The issue with Schodinger’s cat does not apply since Schrodinger’s cat is an epistemological problem, not an actual reality problem.

 

The circularity objection also does not make since. God would obviously not be included in the set of NBE, and the set of NBE is empty _by definition_, and would only include things as an intellectual exercise.

 

The equivocation objection is nothing more than the author reading things into the KCA that are simply not there. The KCA states clearly that “_whatever_ begins to exist…”, not just things he seems to suggest it means.

 

The objection of special pleading is ridiculous because it is not obvious that God had to begin to exist at all. In fact, it is up to the atheist to first demonstrate that He did indeed begin to exist for this objection to even be relevant. God, by definition, furthermore, is a metaphysically necessary being. That means that He within Himself provides the sufficient conditions for His existence (which is the definition of metaphysical necessity), and therefore must have always existed if He does exist (and therefore, never had a point where He began to exist). Appealing to the possibility of multiple causes violates Occam’s Razor, and it is up to the objector to demonstrate why it is better to consider a multiplication of causes rather than just one.

 

The appeal to a fallacy of composition is ironic because the author himself uses the laws of thermodynamics and time to argue against the KCA, and thereby commits the same fallacy himself. But, since this is not a physical law of the universe it would not be considered a subset of the universe anyway. Also, it would take some compelling reasons to think that this did not apply to the whole universe. Because otherwise we would encounter a situation in which a universe popped out of nothing for no reason, completely uncaused. We then have to ask ourselves, why then are universes not still popping into existence all the time? Why all of a sudden are they no longer popping into existence from nothing, since there is no rhyme or reason to why they do or do not. We would expect to see whole universes coming into existence all the time. And since the universe is a thing of great magnitude, and anything within it is obviously of less magnitude than a whole universe, why do we not see lots of other things popping into existence? Why didn’t a horse suddenly come into existence on my work table today? Why didn’t I come home to three dogs instead of just one? Or a three headed Cerberus? It would certainly make my dating life a lot easier if I could just wait around for a tall, attractive blond to suddenly appear before me already married to me.

 

His false dichotomy is really not a false dichotomy at all, and would obviously not be the case since we’re talking about the beginning of the universe and all things that constitute known natural causes would be subsequent to that (after 10^-43 seconds after if I remember right….) All in all, this does not seem to be to be much of a defeater of KCA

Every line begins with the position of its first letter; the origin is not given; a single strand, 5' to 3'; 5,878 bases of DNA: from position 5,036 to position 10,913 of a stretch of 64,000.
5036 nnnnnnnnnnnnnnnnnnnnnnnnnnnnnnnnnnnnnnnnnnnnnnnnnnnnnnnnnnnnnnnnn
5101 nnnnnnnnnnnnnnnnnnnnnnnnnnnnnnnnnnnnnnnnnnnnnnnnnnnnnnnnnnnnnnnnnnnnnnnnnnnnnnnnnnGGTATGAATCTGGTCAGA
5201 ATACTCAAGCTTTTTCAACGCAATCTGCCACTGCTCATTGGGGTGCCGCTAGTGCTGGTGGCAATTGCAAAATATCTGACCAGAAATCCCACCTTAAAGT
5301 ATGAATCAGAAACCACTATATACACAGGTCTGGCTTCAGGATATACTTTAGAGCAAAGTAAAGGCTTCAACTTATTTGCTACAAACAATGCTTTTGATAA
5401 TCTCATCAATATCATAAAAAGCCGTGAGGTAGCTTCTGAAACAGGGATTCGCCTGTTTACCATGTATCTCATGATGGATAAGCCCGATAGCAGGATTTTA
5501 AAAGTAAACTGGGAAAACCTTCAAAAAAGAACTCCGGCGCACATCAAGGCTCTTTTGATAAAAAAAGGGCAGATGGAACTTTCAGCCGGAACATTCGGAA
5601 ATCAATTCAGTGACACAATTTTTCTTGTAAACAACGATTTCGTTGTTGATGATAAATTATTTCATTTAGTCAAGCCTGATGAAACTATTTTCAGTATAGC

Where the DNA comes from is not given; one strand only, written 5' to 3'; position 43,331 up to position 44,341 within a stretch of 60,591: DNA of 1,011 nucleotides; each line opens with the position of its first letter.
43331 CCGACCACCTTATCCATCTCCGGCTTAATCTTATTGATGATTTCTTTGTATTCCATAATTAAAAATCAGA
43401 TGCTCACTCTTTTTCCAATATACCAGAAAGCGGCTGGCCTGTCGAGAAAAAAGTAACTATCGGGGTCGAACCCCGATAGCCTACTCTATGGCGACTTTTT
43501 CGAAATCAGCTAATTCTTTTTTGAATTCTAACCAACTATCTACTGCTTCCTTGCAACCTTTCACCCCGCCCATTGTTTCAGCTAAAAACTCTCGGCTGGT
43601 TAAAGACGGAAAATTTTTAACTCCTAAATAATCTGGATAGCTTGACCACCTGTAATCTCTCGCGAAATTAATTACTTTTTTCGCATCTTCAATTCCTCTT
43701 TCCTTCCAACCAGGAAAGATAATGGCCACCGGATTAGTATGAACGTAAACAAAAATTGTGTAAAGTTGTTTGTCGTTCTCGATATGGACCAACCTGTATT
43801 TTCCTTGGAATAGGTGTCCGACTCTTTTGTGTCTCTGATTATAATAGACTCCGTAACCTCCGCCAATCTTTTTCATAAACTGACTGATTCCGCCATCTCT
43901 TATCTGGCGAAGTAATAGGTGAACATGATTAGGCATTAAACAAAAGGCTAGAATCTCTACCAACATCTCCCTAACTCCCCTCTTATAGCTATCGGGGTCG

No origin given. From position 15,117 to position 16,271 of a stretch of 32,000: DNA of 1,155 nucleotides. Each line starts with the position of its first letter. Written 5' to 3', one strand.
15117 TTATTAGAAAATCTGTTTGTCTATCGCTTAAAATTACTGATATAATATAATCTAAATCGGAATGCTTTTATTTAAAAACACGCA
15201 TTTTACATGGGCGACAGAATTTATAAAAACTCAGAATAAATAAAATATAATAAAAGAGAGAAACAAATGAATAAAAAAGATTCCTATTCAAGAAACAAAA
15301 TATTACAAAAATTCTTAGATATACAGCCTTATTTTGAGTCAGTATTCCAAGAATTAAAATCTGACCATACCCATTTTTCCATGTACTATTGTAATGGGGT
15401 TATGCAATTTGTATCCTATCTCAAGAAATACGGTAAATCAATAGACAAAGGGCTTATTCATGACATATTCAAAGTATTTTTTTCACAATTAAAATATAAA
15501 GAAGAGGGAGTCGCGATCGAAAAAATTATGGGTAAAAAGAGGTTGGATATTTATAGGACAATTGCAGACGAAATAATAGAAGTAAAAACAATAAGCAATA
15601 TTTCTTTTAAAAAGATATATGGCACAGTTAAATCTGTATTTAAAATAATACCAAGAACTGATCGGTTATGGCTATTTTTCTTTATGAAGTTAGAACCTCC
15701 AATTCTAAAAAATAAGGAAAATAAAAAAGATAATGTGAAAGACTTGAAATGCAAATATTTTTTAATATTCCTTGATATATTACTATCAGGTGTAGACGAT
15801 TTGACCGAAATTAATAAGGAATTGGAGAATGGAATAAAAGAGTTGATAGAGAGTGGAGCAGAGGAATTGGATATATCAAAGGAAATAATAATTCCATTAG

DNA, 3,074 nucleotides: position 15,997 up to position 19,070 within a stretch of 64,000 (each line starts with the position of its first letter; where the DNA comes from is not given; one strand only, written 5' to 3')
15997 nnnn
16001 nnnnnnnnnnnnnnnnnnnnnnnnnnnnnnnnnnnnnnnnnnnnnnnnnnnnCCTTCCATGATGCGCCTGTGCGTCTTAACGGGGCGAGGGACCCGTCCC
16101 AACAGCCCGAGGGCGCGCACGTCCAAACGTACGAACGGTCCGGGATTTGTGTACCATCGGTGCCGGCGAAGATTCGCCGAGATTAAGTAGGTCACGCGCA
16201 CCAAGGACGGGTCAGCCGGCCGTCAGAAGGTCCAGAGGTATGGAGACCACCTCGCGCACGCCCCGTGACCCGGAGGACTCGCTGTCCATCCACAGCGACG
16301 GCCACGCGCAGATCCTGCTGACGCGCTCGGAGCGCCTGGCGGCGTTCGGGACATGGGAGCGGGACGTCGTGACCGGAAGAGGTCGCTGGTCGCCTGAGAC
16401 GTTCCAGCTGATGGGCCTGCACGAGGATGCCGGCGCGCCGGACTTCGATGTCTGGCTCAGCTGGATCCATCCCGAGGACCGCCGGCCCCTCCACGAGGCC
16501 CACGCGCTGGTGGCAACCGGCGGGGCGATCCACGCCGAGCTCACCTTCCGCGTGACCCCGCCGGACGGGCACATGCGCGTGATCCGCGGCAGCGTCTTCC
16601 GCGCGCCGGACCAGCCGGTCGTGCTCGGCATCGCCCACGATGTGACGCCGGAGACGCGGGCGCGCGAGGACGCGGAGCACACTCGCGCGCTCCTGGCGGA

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Atheism’s problem of truth.

It is no surprise that Atheists have values. Many are very upstanding people, not the baby-murdering, puppy-kicking deviants some might expect them to be. Most, especially the more out-spoken of their kind value truth. They believe that truth is important, it is valuable and worth pursuing. That is the very reason they preach that their view is superior to that of religion, because they have truth on their side and it is better to know the truth than not. They say that religion preaches lies and deceives people, and that should be avoided because that is not true.

Implicit in all this, though, is that truth is good, not-truth is bad.

Let me know if any Atheists reading this disagree with anything I’ve said so far. I think it’s safe to say that atheists think truth is good, otherwise they wouldn’t be so vocal about the issue.

Here’s the thing though: this is inconsistent with their own worldview.

To say that truth is good and not-truth is bad is to assign an inherent moral value to truth and non-truth. This is more than saying it is nice to pursue or know truth, or that you personally prefer to do so. This is to say that even if everyone on the planet unquestionably believed non-truth, this would be bad and it would still be better to believe what is true.

If perhaps you think an atheist might disagree with that statement, I would simply pose this scenario. Let’s say that everyone on earth unquestionably believed that the earth was only 6,000 years old, and God created every life form in six days fully formed (and for clarification, I am not a Young-Earth Creationist.). Would this be bad, good, or neither?

The thing about valuing truth, to insisting that other people believe it, to say it is the better way to go, to assign a moral value to truth, implies morality. It is to imply an objective morality by which we judge truth to be good and assign it that value.

Simply put:

1. If truth is morally good, then there is an objective morality

2. Truth is morally good

3. Therefore, there is an objective morality (from 1 & 2).